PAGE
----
Low overnight temps of 14 degrees are expected in our neck of the woods this week.
Start the seeds.
Because starting seeds is not about the temperature. It is about day lengths and...
temperature. Right now, mostly just day lengths. And moving the little sprouts in and out of the weather so they get all the rain and sun available, but are protected from cold.
Usually, I recommend starting the seeds a couple weeks before the last frost. Chances of bringing the seeds in every time it gets cold and never making a mistake and leaving them out, well, it takes borderline OCD to get it right. But this year I am recommending January, because this year I am recommending lettuce and shallots!
If we are talking bang for the buck, lettuce can't be beat. It grows SO quickly, all the sides leaves can be cut every week, sometimes twice a week and it grows right back from just the little center.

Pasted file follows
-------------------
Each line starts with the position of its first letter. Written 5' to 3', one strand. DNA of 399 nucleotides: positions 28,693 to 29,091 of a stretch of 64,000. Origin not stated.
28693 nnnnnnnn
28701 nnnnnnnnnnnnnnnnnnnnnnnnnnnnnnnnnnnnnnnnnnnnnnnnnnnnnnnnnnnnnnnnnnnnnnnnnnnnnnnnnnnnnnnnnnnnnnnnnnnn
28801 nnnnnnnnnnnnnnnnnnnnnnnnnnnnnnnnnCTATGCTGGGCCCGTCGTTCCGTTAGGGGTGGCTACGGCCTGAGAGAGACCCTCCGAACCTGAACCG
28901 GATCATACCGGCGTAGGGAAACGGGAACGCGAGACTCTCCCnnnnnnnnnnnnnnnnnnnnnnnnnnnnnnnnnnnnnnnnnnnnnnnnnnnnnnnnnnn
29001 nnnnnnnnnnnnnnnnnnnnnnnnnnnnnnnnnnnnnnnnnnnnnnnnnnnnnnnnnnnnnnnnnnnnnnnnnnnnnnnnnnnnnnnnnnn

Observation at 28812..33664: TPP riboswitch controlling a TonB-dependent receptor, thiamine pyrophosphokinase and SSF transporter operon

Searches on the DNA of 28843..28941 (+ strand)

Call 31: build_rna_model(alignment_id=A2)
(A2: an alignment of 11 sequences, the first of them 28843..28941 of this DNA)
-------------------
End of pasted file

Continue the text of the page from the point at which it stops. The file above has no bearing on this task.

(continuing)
There were a few weeks this fall that we were eating salad with every meal, even breakfast, and still had enough to make 2 catering trays of mixed greens for my husband's pot luck at work.
How that came to an end will have to wait for tomorrow. Everybody makes mistakes AND SO: don't start the tomatoes until 2-3 weeks before the frost date. But start the lettuce, broccoli, shallots, onions, leeks, tatsoi, mizuna, Brussels, kale, and cabbage in trays now.
Start the spinach, kale, tatsoi, collards and carrots outside now. Plant the spinach the day before freezing temps. Plant the others when it will not freeze for a few days and then cover them for any freezes in their first 2-3 weeks.
This plan should fill your kitchen with healthy, tasty greens until the tomatoes and cucumbers are ready in a few months. Really, you will have more greens than you can eat.